Arrow Down Arrow Left Arrow Right Arrow Up Camera icon set icon set Ellipsis icon set Facebook Favorite Globe Hamburger List Mail Map Marker Map Microphone Minus PDF Play Print RSS Search Share Trash Crisiswatch Alerts and Trends Box - 1080/761 Copy Twitter Video Camera  copyview Youtube
China's President Xi Jinping, Russian President Vladimir Putin and Kazakhstan's President Nursultan Nazarbayev at the G20 Summit in Hangzhou, Zhejiang province, China, on 4 September 2016. REUTERS/Damir Sagolj
Report 245 / Europe & Central Asia

丝绸之路在中亚的竞争对手

中国和俄罗斯在中亚地区有着不同的构思,而这或会转变该地区的政治经济格局及其与这两个欧亚巨头的关系。对于较小的、尚在萌芽中的中亚国家而言,正如水能载舟亦能覆舟,新的地缘政治现状既可能带动经济繁荣,也可能加剧社会动荡和冲突。

  • Share
  • Save
  • Print
  • Download PDF Full Report

执行摘要

中亚的政治格局或因两个新区域性举措而改变。中国国家主席习近平于2013年推出了丝绸之路经济带(SREB)该政策为中亚运输和工业等领域提供了数十亿美元的投资,并提倡了泛区域自由贸易。2015年,俄罗斯带领与其经济关系密切的前苏联国家建立了关税同盟,即,欧亚经济联盟(EEU)。尽管中俄双方承诺将在政治和经济上展开合作,但这两个举措却各怀其志。中亚在经济和政治上充满挑战,而这些举措将为其带来投资并加强合作机会。然而,倘若处理不善,这些举措亦或在当地助纣为虐,从而造成不稳定和冲突。

丝绸之路旨在为中国开辟一条贯穿其广阔内陆的贸易路线,并促进新疆地区稳定。这是一个笼统的概念,而非一系列明确的项目。丝绸之路第一阶段涉及在铁路公路建设上数十亿美元的投资,其将近及中亚,远达伊朗、俄罗斯、高加索、土耳其和欧洲。中国旨在减少地理,技术和政治方面的贸易障碍,进以实现其长期目标,即泛区域自由贸易。而一些经济不发达国家,如塔吉克斯坦和吉尔吉斯斯坦,则希望借此获得农业和工业上的投资,从而促进经济发展。该计划就战略和意识形态而言,是为延伸中国的政治影响力,并推广以国家为主导的发展模式。若是成功,丝绸之路将是中国在主导新型国际秩序上迈开的第一步。

中国的计划面临着很大的挑战。丝绸之路在中亚,政治敏感度高。虽然当地精英阶层欢迎中国投资者带来的资金,但民众却常对其持有怀疑和仇外心理。2016年5月,有关土地被租给中国投资者的谣言在哈萨克斯坦引发了抗议。同年八月,中国驻比什凯克大使馆遭自杀式炸弹袭击,其引发了北京当局对当地安全隐患的担忧。中国的许多投资项目不仅难以受益大众,还往往涉嫌高层腐败,并因造成区域污染而备受环境方面的争议。对腐败和环保的民愤之于民族主义就犹如火上浇油,并令中亚地区的反华反政府情绪高涨。

丝绸之路还挑战了俄罗斯的地位,而其也另建机构来加强区域影响力。 2014年5月,俄罗斯、白俄罗斯和哈萨克斯坦大致参照着欧盟成立了欧亚联盟,吉尔吉斯斯坦和阿米尼亚亦于2015年加入。欧亚联盟旨在促进货物、劳工、服务和资本在区域内的自由流动,并对非成员国进口征收关税。然而,其不仅迄今未能实现更大经济一体化的承诺,而成员之间的贸易额自2015年还因卢布贬值而量价均跌。该联盟同样受制于政治因素,乌兹别克斯坦和土库曼斯坦已明确表示将不会加入欧亚联盟 或由俄主导的集体安全条约(CSTO)。但俄罗斯作为中亚各国重要的合作伙伴,其对中亚政治、社会和文化的影响之深,仍非中国所能及。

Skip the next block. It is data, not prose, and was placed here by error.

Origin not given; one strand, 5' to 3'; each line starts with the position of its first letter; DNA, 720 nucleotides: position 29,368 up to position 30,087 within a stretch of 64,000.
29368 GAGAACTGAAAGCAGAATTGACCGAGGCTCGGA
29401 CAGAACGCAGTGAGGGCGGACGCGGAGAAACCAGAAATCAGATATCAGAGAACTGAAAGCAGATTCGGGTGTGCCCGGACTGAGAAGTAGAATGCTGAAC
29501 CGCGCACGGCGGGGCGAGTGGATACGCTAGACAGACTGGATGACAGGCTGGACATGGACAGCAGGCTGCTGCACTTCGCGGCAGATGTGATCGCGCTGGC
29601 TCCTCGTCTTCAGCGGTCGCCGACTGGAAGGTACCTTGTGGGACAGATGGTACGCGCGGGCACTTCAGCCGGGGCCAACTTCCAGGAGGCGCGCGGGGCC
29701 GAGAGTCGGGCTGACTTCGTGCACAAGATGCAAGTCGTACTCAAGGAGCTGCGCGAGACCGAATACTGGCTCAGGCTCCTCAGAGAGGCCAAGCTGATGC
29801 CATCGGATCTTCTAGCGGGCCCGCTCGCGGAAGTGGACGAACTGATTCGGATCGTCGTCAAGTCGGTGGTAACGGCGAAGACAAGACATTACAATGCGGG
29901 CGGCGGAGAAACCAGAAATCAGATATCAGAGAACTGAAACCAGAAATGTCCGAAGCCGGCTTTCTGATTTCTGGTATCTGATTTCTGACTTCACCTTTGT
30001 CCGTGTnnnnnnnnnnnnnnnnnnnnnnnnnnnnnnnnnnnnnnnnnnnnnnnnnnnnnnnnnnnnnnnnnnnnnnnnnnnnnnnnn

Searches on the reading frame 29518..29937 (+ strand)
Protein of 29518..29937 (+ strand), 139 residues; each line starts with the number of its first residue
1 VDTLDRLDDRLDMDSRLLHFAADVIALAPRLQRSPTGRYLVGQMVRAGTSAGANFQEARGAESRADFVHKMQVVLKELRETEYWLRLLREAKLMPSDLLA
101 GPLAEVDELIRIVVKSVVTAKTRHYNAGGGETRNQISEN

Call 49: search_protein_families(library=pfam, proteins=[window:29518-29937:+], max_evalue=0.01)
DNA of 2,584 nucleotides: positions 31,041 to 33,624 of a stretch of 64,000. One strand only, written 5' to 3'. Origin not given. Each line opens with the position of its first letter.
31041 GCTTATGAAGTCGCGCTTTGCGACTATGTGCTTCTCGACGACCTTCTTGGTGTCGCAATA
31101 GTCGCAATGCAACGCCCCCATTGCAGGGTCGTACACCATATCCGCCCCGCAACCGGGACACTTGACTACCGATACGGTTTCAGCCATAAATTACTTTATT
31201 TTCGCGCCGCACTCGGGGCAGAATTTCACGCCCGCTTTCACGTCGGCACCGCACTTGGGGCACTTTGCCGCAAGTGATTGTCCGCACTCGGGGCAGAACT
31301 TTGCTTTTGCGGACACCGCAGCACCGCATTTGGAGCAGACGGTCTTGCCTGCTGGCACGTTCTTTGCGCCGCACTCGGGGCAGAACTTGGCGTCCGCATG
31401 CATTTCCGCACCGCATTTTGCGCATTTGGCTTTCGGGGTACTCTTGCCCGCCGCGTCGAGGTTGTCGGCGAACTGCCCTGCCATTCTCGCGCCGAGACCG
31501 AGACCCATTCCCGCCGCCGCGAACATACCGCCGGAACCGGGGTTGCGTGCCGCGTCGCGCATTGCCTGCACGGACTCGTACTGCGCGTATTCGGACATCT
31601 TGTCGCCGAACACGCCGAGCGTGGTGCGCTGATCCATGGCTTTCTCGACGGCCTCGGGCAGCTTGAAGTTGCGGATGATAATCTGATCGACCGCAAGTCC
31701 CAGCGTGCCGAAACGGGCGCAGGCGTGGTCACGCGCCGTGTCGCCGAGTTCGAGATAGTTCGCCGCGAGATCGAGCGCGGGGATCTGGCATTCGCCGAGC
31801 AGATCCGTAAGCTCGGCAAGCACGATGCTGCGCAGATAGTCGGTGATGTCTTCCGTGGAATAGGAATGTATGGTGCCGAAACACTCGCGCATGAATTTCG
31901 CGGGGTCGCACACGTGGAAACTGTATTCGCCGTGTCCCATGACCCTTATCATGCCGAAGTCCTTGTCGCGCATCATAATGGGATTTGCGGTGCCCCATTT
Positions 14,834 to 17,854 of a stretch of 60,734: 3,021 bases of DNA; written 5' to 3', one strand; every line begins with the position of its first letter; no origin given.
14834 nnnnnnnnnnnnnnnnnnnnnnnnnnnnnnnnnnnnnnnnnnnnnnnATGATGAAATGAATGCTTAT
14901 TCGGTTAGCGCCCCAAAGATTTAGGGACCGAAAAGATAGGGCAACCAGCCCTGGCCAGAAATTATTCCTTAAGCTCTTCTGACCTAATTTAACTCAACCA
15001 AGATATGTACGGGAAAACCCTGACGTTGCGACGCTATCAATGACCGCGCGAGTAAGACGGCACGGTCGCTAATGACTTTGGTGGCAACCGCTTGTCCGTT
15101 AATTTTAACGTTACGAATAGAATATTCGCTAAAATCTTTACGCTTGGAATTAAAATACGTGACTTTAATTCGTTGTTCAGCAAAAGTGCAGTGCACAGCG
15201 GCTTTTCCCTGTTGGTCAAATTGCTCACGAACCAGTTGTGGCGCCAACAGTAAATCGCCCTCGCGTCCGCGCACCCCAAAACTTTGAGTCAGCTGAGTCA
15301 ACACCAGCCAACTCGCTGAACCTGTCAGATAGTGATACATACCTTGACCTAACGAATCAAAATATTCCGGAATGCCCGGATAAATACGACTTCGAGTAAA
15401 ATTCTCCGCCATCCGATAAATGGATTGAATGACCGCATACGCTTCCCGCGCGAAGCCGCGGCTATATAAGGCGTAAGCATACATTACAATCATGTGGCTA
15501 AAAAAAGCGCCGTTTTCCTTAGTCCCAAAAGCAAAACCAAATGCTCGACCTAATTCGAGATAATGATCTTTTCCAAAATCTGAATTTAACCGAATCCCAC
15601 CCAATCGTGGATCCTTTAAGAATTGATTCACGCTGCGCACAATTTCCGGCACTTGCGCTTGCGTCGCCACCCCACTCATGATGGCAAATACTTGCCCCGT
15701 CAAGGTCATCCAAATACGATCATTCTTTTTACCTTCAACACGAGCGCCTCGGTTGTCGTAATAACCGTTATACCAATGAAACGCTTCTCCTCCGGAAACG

中俄均表示将致力于欧亚联盟与丝绸之路的合作。莫斯科亦提出了“大欧亚大陆”这样一个模糊的概念性项目。其以与中国合作为核心,将中国、俄罗斯和中亚连接成一个新的政治经济集团。然而,作为内向型关税同盟,欧亚联盟与中国提倡的欧亚自由贸易策略却在根本上互相矛盾。此外,中亚各国皆为私利,克服区域贸易壁垒将困难重重。因此,哈萨克斯坦希望与西方保密切联系,并以此制衡俄罗斯和中国;而乌兹别克斯坦虽有意与邻国交好,但仍然抵触跨境自由贸易。

更值得顾虑的则是,这些互相竞争的项目不仅忽视法治、福利、卫生、教育或环保等问题,还难以促成必要的政治和体制改革。若缺乏这些改革,中亚各国政权将依旧脆弱,并难以应对社会变革和外部挑战。对西方国家而言,既然这些举措的兴起已然标志了他们在该地区的日益边缘化,欧盟、美国和国际金融机构不妨尝试参入到这两项举措中,并为改善国家治理、环境及劳工待遇而献力。

比什凯克/香港/布鲁塞尔,2017年7月27日

Kyrgyzstan's President Atambayev, Russia's President Putin, Kazakhstan's President Nazarbayev, Belarus' President Lukashenko and Armenian's President Sargsyan stand for a photograph before a meeting of the Eurasian Economic Union in Astana, 29 May 2014. REUTERS/Mikhail Klimentyev/RIA Novosti/Kremlin
Report 240 / Europe & Central Asia

欧亚经济联盟:权力、政治和贸易

Since its creation in 2015, the Eurasian Economic Union (EEU) has kept only a few of its promises. Its limited economic success cannot mask the many tensions between Russia and its neighbours. Much of the EEU’s future success will depend on its members’ will to shift away from geopolitics a​nd focus on international cooperation, governance, social welfare and migration.

  • Share
  • Save
  • Print
  • Download PDF Full Report

Executive Summary

The Eurasian Economic Union (EEU), created in 2015 by Russia, Kazakhstan, Kyrgyz­stan, Belarus and Armenia, claims to be the first successful post-Soviet initiative to overcome trade barriers and promote integration in a fragmented, under-developed region. Supporters argue that it could be a mechanism for dialogue with the European Union (EU) and other international partners. Critics portray a destabilising project that increases Russia’s domination of the region and limits its other members’ relations with the West. The EU views the project as a challenge to sovereign choices in its Eastern neighbourhood. Positions hardened after Armenia’s 2013 departure from the Association Agreement with the EU, including the Deep and Comprehensive Free Trade area, and Russia’s annexation of Crimea.